UK freight manufacturer awaits prime ministerial intentions

Les Bryant at WH Davis (Shan Liu)

One hundred and fourteen years old and still going strong. That is WH Davis, the specialist wagon manufacturers, not the age of Les Bryant, their energetic group Engineering Director. Nevertheless, with forty-four years of experience covering six decades since the 1970s, across both passenger and freight industries, Bryant has seen plenty of change, including eight prime ministers, up to the departed Boris Johnson. Now with a ninth incumbent of the Bryant era installed in Downing Street, the lifelong railwayman is anticipating yet more change.

WH Davis has outlasted the entirety of the UK wagon manufacturing sector, and Les Bryant has seen it all come and go. The radical changes between Jim Callaghan’s premiership and the first day of the Liz Truss administration have seen the manufacturing landscape radically changed. Whether that has been for good or bad, Les Bryant is aware that his company has a strategic role to play, possibly more important now than ever before.

Wholesale revision of transport policy

Uncertainty over government policy has been an issue for many sectors, including wagon building. Will there be a wholesale revision of transport policy? With an imbalance and a contradiction between political aims for decarbonisation but with a continued commitment to road development, Les is concerned that a definite plan for rail is, once again, being overlooked.

Bigger than a ballot box. A vote of confidence from Les Bryant (right) with Simon Walton at WH Davis in Mansfield (Image Shan Liu)

“Documents like the Williams-Shapps report pay very little attention to the detail of rail freight operations”, he says. “The report leaves the industry to find its own future. There is a commitment for GBR [Great British Railways – the incoming management agency that will supersede Network Rail] to promote rail freight, but what does that really mean, and what will that amount to? I do feel that the freight industry is the forgotten part of the rail sector in political terms. If a freight operator were to go bust today, the government would not step in and move the trains tomorrow. We all know that’s a scenario that would not be tolerated in the passenger sector. Freight is not given the same priority nor ministerial attention.”

Passengers vote, freight doesn’t

Although not officially the new prime minister until appointed by The Queen at Balmoral on Tuesday, Liz Truss has already convinced members of her own political party that she is the right person for the job. However, she will still have to do much more to convince Les Bryant that her government has a grasp of the rail freight sector’s challenges and the will to address them.

“We literally are left to run like second-class citizens. Whenever there is talk about any reform in the rail industry, freight is always an afterthought,” says Bryant. Looking at the recent campaigns to reopen lost railway lines, Bryant is well aware that the emphasis has been very much on restoring passenger services. “The reason for that is obvious”, he says. “Passengers vote, and freight wagons do not.”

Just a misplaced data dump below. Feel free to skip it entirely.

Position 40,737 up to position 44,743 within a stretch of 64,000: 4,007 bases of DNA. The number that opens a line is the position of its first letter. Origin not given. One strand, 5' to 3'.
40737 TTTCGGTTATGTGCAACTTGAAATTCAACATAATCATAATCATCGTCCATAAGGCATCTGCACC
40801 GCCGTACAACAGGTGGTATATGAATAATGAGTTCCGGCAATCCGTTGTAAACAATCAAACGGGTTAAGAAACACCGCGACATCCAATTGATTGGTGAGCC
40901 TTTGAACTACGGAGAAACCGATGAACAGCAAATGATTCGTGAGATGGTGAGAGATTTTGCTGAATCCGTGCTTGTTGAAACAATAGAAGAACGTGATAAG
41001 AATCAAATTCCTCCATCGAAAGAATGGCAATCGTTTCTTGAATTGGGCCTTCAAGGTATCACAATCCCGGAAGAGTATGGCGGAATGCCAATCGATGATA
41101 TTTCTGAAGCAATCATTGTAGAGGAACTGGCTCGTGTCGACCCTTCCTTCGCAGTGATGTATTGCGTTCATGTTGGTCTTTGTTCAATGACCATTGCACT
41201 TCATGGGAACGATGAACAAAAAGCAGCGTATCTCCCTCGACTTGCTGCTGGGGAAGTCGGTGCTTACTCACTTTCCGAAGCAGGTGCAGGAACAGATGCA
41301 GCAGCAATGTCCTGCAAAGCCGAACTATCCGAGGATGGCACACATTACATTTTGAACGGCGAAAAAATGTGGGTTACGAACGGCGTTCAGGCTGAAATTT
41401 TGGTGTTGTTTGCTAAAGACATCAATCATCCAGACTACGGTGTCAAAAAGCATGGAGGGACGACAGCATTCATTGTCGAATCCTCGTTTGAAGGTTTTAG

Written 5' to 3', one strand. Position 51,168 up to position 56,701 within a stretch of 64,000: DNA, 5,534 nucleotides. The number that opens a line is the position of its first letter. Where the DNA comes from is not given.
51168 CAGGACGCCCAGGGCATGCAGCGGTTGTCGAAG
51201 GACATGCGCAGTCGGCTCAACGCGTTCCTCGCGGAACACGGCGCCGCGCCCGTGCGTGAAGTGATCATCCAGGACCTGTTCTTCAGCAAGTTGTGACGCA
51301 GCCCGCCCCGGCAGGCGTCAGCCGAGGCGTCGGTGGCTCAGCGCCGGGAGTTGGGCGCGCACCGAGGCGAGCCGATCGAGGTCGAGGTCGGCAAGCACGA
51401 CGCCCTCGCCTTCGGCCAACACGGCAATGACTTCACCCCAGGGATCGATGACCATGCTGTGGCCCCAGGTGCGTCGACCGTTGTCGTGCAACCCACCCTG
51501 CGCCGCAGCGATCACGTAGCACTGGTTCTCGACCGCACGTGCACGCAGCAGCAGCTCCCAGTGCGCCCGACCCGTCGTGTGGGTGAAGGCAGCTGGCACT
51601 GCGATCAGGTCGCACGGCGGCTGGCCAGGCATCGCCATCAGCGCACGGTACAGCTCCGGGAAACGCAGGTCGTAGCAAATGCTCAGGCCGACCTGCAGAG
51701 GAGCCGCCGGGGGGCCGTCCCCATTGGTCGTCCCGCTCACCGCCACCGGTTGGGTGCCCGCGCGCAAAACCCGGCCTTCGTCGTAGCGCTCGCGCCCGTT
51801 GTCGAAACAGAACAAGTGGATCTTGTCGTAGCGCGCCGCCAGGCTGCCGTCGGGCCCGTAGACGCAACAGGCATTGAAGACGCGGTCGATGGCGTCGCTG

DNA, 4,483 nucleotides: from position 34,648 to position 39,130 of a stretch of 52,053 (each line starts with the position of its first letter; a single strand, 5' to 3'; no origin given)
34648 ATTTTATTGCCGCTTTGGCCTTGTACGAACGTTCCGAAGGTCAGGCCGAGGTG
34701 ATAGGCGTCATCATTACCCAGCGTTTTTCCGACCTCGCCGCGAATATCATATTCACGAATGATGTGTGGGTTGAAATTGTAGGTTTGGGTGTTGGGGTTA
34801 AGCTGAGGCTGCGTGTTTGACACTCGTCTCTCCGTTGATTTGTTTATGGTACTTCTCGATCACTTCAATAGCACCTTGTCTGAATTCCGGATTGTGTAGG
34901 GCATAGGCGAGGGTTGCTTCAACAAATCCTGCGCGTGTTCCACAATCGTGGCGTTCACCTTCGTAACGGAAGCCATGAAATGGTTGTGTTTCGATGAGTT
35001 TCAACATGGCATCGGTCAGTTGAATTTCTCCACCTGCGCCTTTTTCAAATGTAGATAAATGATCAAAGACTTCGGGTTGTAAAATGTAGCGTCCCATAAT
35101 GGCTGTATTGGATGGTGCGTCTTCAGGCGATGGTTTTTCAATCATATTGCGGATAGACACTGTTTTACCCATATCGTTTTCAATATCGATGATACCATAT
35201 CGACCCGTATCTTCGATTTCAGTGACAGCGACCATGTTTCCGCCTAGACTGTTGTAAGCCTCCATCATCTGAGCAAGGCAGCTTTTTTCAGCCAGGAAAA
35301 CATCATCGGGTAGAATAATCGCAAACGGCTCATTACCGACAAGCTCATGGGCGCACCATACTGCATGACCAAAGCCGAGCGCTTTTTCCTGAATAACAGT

Inevitable cabinet reshuffles

Political change has been a fact of life throughout Bryant’s career. Now, with the likelihood of a significant reorganisation of government posts and policies, Bryant is prepared to see more change in the coming months. The inevitable cabinet reshuffles, and even the possibility of a snap general election this winter, cast some uncertainty over the industry at large.

Civil servants. The workforce at WH Davis continue to deliver, regardless of the political ideology at Westminster (image Shan Liu)

However, Bryant has seen more changes than most in his career, and WH Davis has ridden them all out. From the deeply recession-hit decade of the eighties to the boom and bust of the early years of this century, nothing has shaken his commitment to his work, which he freely admits is his life and passion.

Important national role

The wagon manufacturing sector was once a mainstay of the UK economy and a significant international trade generator. Now, even though there is just this one specialist company remaining, WH Davis fulfils a different but equally important national role.

“Do we need to expand, do we need to build a bigger facility to we need to increase our capacity? We need to ask ourselves what is the demand from the freight wagon sector in the UK and will the industry support any expansion by WH Davis. Is it two hundred, five hundred wagons a year, maybe even a thousand? Nobody really knows. You could gear up to meet that projected demand one year and find ourselves idle in the following year.”

Challenging specifications and quality control

“There was a time when I was working with companies that were placing orders with European manufacturers for thousands of wagons in a single contract”, says Bryant. “For us, at WH Davis, our capacity is to produce one hundred and fifty, perhaps two hundred specialist wagons a year. We currently do not seek to compete with the production of huge runs of standard wagons, nor do our customers seek a manufacturer who produces that volume and that standardisation.”

Demonstrating the point, WH Davis is at work on a contract for the British nuclear decommissioning agency, producing critical containment vessels for transporting low-level atomic waste. The task would be low volume for a mass-market manufacturer, but the challenging specification and quality control are ideally suited to the workforce and the set-up at Langwith Junction. No matter the political landscape, WH Davis hope to be active for many years to come.

Author: Simon Walton

Simon Walton is RailFreight's UK correspondent.

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